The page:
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dc.contributor.authorOyewobi, LOen_NZ
dc.contributor.authorWindapo, Aen_NZ
dc.contributor.authorRotimi, JOBen_NZ
dc.date.accessioned2018-11-06T23:14:08Z
dc.date.available2018-11-06T23:14:08Z
dc.date.copyright2016en_NZ
dc.identifier.citationJournal of Engineering, Design and Technology, 14(4), 713-738.en_NZ
dc.identifier.issn1726-0531en_NZ
dc.identifier.urihttp://hdl.handle.net/10292/11954
dc.description.abstractPurpose The decision-making styles and strategies of organisations play significant roles in their competitive advantage and the achievement of superior performance. The purpose of this study is to explore the effect of decision-making styles on the strength of the relationship between competitive strategy and organisational performance among large construction organisations based in South Africa. Design/methodology/approach The study focuses on large construction organisations in South Africa using a questionnaire survey to elicit information. The sample consists of 72 large construction organisations, and the measures of decision-making styles, competitive strategies and organisational performance used for the instrument utilised to elicit information were derived from the literature. Descriptive, parametric and multiple regression analyses were used to determine the effect of decision-making styles and competitive strategies on the organisations’ performance. Findings The results of the study show that organisations utilize all types of decision-making styles, but the most significantly adopted styles are analytical and directive. The study found that decision-making styles influence organisational performance through competitive strategies. Research limitations/implications The research considered large construction organisations based in South Africa and operating in three provinces, where almost 75 per cent of all public projects are being implemented. The findings can be generalised to other large construction organisations functioning within the South African industry, because most of the organisations surveyed operate nationally. However, the findings may not be generalizable to the entire industry. Small and medium-sized organisations vary in terms of structure in relation to large organisations; hence, their decision-making styles may be different. Practical implications The study makes explicit the need to consider the role of different decision-making styles being practiced within organisations and how their moderating effect influences organisational performance beyond rational processes. A better understanding of this will enable organisations to achieve the total commitment of their staff to achieve superior performance. Originality/value The study contributes to the existing literature and body of knowledge on the strategic management of organisations. It underpins the assertion that decision-making styles and competitive strategies can influence organisational performance, and this is validated within the construction industry. Knowledge of the relationships between the variables measured in this paper will be beneficial to both owners and managers of construction organisations, because they provide the necessary information on how strategic decision-making styles influence the strategy adopted and, in turn, the organisational performance.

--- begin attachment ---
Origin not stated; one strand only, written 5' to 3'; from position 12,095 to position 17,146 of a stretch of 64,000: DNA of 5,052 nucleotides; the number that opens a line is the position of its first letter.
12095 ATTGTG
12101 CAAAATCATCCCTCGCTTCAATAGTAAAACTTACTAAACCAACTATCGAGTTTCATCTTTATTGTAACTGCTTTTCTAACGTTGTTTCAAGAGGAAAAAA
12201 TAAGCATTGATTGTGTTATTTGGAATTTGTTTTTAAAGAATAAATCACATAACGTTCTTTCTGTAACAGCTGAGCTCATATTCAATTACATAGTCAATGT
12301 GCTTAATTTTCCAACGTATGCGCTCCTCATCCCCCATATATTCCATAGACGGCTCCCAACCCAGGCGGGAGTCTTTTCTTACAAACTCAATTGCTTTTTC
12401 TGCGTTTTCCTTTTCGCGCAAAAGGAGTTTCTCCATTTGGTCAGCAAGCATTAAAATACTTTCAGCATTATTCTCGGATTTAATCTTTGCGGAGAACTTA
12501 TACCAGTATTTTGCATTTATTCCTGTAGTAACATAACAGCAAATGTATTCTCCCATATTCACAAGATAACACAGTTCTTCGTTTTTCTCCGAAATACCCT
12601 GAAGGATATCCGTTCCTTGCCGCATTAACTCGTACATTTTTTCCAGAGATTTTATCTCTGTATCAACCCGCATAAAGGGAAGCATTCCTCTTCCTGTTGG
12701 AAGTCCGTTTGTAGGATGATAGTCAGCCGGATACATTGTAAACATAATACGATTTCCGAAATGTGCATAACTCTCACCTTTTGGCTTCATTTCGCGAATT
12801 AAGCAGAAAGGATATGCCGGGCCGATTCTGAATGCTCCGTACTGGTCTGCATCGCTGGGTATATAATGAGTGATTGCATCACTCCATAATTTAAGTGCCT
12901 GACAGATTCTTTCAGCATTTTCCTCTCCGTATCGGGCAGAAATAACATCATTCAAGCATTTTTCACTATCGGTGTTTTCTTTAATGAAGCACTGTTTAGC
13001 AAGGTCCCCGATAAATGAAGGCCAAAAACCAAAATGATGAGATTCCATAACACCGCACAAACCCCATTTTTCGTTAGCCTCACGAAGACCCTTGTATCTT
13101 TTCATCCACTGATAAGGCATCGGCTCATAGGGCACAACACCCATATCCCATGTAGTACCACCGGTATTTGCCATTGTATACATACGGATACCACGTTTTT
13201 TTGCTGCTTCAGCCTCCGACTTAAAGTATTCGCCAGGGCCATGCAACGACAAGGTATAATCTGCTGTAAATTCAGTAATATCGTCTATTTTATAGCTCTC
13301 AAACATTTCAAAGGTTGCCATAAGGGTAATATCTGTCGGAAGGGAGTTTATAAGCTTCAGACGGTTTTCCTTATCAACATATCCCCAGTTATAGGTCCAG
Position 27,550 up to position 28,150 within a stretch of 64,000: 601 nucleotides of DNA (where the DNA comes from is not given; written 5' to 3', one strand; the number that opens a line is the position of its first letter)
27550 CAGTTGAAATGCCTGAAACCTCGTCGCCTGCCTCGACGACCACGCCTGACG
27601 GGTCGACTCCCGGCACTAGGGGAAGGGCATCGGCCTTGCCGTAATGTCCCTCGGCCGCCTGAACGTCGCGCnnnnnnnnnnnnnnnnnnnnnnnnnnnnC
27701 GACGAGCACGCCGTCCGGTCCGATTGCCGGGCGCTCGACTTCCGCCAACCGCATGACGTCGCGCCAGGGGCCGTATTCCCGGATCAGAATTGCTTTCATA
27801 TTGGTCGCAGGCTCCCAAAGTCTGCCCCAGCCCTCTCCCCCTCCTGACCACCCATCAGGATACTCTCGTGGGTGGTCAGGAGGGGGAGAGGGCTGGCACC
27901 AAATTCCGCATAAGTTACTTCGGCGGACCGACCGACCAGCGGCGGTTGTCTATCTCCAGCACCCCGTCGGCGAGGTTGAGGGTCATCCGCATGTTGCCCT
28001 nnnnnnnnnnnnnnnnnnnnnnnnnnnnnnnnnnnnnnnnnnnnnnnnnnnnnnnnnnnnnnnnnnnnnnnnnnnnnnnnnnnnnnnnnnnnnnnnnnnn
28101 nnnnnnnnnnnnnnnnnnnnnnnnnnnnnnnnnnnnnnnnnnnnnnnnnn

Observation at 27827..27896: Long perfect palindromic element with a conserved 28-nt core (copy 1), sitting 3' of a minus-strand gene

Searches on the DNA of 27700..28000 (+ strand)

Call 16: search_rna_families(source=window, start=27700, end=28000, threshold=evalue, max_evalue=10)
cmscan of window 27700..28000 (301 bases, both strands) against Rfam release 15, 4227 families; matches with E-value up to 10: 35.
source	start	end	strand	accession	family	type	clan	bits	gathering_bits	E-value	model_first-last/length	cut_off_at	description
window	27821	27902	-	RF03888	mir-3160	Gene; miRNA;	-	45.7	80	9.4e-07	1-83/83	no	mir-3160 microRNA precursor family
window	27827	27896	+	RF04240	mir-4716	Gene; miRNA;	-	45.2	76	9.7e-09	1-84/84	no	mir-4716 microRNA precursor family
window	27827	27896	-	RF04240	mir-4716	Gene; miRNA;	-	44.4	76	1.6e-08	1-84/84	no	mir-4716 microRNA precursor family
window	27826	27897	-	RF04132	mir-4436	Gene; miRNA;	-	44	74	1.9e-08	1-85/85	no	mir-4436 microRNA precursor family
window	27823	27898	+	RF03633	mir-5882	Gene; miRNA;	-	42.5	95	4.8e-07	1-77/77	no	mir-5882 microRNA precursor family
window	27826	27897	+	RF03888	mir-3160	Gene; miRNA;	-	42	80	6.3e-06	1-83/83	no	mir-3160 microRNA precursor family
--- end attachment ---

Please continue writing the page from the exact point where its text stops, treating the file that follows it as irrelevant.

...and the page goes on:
dc.publisherEmerald Group Publishing Limiteden_NZ
dc.relation.urihttp://www.emeraldinsight.com/doi/pdfplus/10.1108/JEDT-04-2015-0025en_NZ
dc.rightsCopyright © Emerald Group Publishing Limited, 2016. Authors retain the right to place his/her pre-publication version of the work on a personal website or institutional repository for non commercial purposes. The definitive version was published in (see Citation). The original publication is available at www.emeraldinsight.com (see Publisher’s Version).
dc.subjectDecision-making; Organisational performance; Competitive strategy; Contingency approach; Decision-making style; Organisational issues
dc.titleRelationship Between Decision-making Style, Competitive Strategies and Organisational Performance among Construction Organisationsen_NZ
dc.typeJournal Article
dc.rights.accessrightsOpenAccessen_NZ
dc.identifier.doi10.1108/JEDT-04-2015-0025en_NZ
aut.relation.issue4en_NZ
aut.relation.volume14en_NZ
pubs.elements-id165400


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